Fliegende Holländer, Der


DutchmanRichard Wagner - The Flying Dutchman

NI Opera, 2013 | Nicholas Chalmers, Oliver Mears, Bruno Caproni, Giselle Allen, Stephen Richardson, Paul McNamara, Adrian Dwyer, Doreen Curran | Grand Opera House, Belfast, 15th & 17th February 2013

The outcome was never really in doubt. NI Opera’s award-winning track record has been impressive since their inception two years ago, the scale and calibre of the works presented increasingly ambitious, from Menotti’s The Medium and Puccini’s site-specific Tosca in Derry through to newly commissioned work for NI Opera Shorts and a production of Noye’s Fludde that travelled to Beijing. Putting on a Wagner opera however is a challenge on another scale entirely. Even if Der Fliegende Holländer is one of the composer’s shorter works, it is scarcely any less demanding in the very specific orchestral and singing requirements that are quite different from the popular aria-driven Italian opera.

Admittedly however, while the First Act of the English language version of The Flying Dutchman was capably performed here at the Grand Opera House in Belfast - the first ever fully-staged performance of the work in Northern Ireland - it did feel a little flat. Something was missing. Still, no cause for immediate concern. The First Act of The Flying Dutchman is quite difficult, the stormy overture a prelude to a gloom-laden hour of long passages of deep, grave male singing - mostly basses and baritones - as the dark figure of the Dutchman recounts the horror of his curse, doomed to sail the seas for eternity, finding land again after seven years in the vain hope that the love of a good and faithful woman will set him free. There’s not a whole lot of light and shade here, much less dramatic action and, even with the familiarity now of Wagner’s brilliant leitmotifs and their hints of what is to come, it’s always been a fairly demanding opening sequence.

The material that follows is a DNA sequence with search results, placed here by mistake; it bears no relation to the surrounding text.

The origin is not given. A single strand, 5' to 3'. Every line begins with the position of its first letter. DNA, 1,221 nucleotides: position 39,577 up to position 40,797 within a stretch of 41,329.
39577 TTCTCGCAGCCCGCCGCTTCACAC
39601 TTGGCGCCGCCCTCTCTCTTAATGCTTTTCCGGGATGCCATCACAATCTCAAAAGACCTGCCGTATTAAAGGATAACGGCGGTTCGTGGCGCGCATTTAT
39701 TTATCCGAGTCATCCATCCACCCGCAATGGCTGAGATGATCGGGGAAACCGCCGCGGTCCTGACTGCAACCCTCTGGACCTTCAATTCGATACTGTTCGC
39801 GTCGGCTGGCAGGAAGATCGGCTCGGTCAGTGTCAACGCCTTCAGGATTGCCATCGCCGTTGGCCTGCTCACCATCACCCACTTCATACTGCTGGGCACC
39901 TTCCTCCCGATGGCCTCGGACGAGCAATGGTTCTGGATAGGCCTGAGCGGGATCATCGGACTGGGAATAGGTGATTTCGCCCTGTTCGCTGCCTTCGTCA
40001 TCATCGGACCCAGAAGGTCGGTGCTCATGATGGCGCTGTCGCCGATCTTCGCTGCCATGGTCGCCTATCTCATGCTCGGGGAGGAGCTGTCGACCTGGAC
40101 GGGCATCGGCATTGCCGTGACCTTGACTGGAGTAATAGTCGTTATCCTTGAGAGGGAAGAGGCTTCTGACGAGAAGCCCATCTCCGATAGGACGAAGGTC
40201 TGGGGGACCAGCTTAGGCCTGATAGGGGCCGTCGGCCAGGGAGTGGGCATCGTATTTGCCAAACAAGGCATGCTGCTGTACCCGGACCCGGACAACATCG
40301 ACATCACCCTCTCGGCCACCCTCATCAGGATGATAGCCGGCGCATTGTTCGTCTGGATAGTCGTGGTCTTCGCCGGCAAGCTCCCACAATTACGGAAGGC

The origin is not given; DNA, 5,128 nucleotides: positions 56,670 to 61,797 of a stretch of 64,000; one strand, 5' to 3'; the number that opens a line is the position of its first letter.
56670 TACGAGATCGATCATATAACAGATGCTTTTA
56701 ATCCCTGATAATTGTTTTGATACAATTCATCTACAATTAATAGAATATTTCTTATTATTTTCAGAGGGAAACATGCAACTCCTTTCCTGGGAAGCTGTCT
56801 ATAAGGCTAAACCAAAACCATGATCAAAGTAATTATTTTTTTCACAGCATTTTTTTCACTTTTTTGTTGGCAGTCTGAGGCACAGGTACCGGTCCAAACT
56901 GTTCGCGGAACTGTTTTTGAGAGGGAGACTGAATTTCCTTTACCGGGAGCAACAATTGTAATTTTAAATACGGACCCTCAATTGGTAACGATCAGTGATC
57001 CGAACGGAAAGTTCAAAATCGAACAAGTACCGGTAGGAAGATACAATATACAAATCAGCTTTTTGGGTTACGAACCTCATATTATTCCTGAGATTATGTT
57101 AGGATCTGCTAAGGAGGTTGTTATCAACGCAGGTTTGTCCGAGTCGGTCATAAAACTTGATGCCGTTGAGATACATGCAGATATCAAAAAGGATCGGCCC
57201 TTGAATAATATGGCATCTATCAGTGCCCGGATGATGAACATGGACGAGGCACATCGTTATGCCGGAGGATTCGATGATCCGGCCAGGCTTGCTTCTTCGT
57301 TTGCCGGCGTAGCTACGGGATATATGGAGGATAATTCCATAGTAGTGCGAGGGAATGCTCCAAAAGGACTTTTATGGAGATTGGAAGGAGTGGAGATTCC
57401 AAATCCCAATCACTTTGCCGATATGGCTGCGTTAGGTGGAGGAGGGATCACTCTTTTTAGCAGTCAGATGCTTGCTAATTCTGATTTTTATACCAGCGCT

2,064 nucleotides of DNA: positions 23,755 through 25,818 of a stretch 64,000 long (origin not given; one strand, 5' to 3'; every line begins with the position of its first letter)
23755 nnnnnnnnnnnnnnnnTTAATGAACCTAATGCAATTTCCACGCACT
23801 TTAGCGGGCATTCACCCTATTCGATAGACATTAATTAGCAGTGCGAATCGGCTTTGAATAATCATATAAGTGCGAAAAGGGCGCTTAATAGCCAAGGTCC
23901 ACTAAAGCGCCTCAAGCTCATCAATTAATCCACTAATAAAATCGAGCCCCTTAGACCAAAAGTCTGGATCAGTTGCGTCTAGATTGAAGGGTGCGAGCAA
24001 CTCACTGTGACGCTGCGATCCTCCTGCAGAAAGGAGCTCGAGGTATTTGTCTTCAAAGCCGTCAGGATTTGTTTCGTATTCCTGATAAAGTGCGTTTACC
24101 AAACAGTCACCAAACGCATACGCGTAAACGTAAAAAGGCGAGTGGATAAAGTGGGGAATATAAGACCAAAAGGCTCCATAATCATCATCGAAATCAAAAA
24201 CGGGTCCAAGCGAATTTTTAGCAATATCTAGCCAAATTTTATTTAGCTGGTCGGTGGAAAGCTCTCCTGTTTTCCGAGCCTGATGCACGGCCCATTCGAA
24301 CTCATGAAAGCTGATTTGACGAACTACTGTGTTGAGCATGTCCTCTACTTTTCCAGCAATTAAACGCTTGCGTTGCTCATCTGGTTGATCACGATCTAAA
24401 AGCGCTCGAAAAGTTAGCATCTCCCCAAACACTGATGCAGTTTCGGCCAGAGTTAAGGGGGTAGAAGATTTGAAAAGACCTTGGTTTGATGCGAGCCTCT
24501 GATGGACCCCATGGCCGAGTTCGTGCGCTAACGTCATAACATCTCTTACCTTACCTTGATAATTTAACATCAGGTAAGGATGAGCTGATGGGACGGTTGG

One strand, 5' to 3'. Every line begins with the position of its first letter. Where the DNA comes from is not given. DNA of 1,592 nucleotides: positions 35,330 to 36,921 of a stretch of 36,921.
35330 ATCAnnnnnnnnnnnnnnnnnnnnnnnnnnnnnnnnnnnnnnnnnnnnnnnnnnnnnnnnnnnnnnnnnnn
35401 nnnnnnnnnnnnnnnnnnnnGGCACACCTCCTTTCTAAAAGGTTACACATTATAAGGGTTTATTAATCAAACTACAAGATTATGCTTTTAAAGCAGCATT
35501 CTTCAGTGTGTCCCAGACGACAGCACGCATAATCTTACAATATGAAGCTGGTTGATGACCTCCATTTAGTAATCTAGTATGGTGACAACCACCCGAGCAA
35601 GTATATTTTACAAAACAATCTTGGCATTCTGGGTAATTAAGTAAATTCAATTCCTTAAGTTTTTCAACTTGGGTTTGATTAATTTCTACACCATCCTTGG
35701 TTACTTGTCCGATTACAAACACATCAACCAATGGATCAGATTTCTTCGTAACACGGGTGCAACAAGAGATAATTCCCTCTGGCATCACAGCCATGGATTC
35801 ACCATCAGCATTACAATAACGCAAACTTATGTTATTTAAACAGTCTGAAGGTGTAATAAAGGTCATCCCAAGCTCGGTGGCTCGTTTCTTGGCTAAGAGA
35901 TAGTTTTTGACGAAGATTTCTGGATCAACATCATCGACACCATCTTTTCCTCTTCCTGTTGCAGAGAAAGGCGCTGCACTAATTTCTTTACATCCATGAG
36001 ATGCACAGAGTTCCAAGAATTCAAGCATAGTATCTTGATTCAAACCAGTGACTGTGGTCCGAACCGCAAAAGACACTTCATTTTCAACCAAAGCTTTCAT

Like much of Wagner though you just have to bear with it, as the forthcoming rewards more often than not merit the long drawn-out pacing and slow development of situations. (And yes, I realise that this review seems to be adopting the same principle - long-windedly positing doom and gloom with the promise of redemption to come). That’s because Wagner has a secret weapon in reserve for the Second Act, which is the arrival of Senta. It’s a device that Wagner would unleash in a more fluid manner in the revised version of the opera - played straight through with linking sections and no breaks between acts - but if you listen carefully she’s there in a leitmotif during the Vorspiel to Act One. Recognising this, NI Opera’s production did indeed effectively and with musical validity try to lift the First Act by bringing forward Senta’s first appearance to the dreamily melancholic Senta leitmotif in the overture, the young woman walking across a stormy shoreline as the snow starts to fall. And it even sounded to me like conductor Nicholas Chalmers wrung an extra ounce of romantic sensitivity out of the Ulster Orchestra during this sequence. Despite the dramatic shortcomings then and musical unevenness of the weighty first Act (Daland and the Dutchman’s duet sounding like something that has wandered in from an Italian opera) with a staging was unable to give it any kind of boost, this nonetheless boded promisingly for what was to come.